Every summer is difficult for me. May is fine, June is ok, July isn’t tons of fun, August is a terror, and the last two weeks of August could blow up and I would prefer it
Once it starts getting hot, my brain goes onto an automatic timer counting down to the anniversary of my dad’s death on the 24th of August, 2006.
This year, I had managed to stay busy enough that the 24th caught me almost by surprise. I was working a lot, attempting to fight off lethargy, and I felt like I was coming down with the flu. From the 16th on, every day I woke up feeling worse. My alarm would go off, and I’d slap it silent and almost cry because I had to get up. My head would be pounding, I’d feel dehydrated no matter how much water I’d guzzled the night before, and my throat felt increasingly raw.
Being the stubborn and irascible person I was, I attempted to ignore all the symptoms and continued to work, lay bleakly on the couch trying to convince myself to shower off the farm detritus, stare at the fridge as though it could make me food autonomously, and drag myself to bed and my unfulfilling rest.
The vague, almost-sickness never resolved into a full-blown case of anything, and the desire to cry myself back to sleep every time the alarm went off didn’t go away either.
Until after the 24th. I didn’t do much on the 10th anniversary. Worked, of course, and texted with my siblings a bit about the date. I read my siblings posts on the subject and felt no urge to share with the world my sorrow and bitterness at having a dad-shaped hole where most people my age have the actual person around.
Blank. That’s a good word for my feelings on the 24th this year. Last year I was unable to booze the day away, no matter how much I wanted to, and this year I couldn’t bring myself to go fetch any booze with which to drown my lethargy.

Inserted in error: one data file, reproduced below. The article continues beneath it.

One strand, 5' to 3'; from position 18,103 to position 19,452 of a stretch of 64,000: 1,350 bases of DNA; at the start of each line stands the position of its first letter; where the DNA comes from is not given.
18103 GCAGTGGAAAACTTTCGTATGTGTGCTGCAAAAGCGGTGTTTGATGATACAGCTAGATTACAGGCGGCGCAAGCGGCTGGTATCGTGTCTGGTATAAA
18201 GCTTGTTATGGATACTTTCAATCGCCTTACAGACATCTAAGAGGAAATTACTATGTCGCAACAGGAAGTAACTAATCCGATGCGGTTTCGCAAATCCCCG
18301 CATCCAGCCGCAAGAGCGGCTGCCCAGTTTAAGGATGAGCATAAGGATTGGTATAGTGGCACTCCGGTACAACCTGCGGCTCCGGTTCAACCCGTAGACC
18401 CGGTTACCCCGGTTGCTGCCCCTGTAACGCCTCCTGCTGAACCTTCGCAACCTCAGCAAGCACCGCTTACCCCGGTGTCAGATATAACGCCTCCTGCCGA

On the 25th, though, I woke up and felt fine. Better than fine. I slept well, had no headache, my throat wasn’t raw, and I didn’t have the urge to fling myself into a black hole when my alarm went off. In fact, I woke up before my alarm.
It dawned on me almost immediately with clarity and shock.
My body knew. I’ve had a decade-long pattern of sorrowing, not taking care of myself, and being depressed over the last few weeks of August, and my body remembers that. My mind was too tired and depressed to pay much attention to the dates, but my body kept track, and mourned accordingly.
Ten years. It’s almost too much time to believe. It doesn’t feel like it was ten years ago. This grieving process might never end, or might take another ten years to wind down into the quiet, melancholic remembrance that shades my entire life, but the last two weeks of August, I break down, just a little.
I move that we abolish the last half of August from the calendar. We could make it into a new month. The month of shittiness.